Bring down highway fatalities | 2019-03-18 |

Bring down highway fatalities

18 March, 2019 12:00 AM printer

Bangladesh has achieved tremendous success in different socio-economic indices, thanks to the pragmatic and time-befitting policies pursued by the government. The country also promises far greater accomplishments in other vital sectors.

A long list of gains in those fields can be made but, to say the truth, the country has not only failed to achieve success in an important arena, much to the dismay of the people.

There are no signs so far that anything serious is being planned in this sector – the safety on the highways. The country’s road fatality rate is one of the highest in the world. A large number of lives have been wasted under the wheels of vehicles, especially buses and trucks.

No tangible steps have been taken, at least visible ones, to tackle this issue despite spending a lot of energy in holding seminars, researches and editorials like this one.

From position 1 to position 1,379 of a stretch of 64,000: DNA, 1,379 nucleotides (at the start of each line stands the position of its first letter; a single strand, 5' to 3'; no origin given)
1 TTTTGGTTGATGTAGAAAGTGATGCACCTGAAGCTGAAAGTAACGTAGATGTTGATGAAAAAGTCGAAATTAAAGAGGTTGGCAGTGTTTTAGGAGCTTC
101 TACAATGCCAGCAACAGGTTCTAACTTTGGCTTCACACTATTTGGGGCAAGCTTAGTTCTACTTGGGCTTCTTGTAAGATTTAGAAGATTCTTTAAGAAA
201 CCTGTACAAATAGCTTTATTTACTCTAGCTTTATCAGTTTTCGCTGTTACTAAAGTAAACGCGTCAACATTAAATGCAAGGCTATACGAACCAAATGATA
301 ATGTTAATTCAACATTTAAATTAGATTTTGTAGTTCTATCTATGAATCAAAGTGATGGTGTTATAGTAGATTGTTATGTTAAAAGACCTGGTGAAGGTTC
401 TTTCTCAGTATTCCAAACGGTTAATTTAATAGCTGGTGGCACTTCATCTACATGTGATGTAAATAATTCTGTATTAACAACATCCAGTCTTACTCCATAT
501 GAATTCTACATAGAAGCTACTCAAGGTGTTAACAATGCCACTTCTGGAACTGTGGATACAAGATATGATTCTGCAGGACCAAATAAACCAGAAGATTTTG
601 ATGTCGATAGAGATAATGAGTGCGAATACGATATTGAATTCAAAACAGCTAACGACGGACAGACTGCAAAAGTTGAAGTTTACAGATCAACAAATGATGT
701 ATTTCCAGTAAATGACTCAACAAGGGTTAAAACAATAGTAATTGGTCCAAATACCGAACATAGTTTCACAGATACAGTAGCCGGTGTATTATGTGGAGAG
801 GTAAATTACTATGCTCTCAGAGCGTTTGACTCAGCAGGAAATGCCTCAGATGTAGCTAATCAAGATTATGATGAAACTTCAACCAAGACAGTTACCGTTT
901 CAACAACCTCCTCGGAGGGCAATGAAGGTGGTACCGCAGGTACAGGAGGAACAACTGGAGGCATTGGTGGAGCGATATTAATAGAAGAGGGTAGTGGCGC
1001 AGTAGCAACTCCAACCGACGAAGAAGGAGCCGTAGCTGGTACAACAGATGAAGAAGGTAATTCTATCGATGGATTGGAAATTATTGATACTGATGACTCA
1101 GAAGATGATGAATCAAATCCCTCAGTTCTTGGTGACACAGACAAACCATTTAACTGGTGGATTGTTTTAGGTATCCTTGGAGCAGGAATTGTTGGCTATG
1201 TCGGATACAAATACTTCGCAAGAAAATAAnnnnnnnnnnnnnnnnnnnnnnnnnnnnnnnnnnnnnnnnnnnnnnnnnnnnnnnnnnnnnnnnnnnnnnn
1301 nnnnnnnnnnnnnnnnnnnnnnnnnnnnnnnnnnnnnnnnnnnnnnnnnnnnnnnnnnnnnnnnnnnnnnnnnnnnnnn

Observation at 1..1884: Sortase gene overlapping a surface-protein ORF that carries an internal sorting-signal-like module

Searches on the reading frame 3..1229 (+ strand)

There are government agencies to oversee the road safety issue, but they have failed to deliver. It is a shame. These public bodies are designated to formulate policies and implement them to bring down road fatality rate. They are also expected to discharge their duties efficiently and sincerely. It appears they are sleeping on the issue and all we have got is the eye wash comments when disaster strikes.

It has been observed that the very authorities, who are half-hearted in their action, discharge their duties energetically whenever ordered from the highest level of administration. Undeniably, such dependence on every matter on the higher authorities is not a good sign. On several occasions, Prime Minister Sheikh Hasina ordered necessary actions to establish discipline on highways. Very recently she directed the authorities concerned to initiate measures to bring order on the roads and requested the drivers not to indulge in reckless driving and fatal race on the roads. Let us hope, officers and agencies concerned will not wait any further and get down to business before questions are put to them about their interest in not doing their job.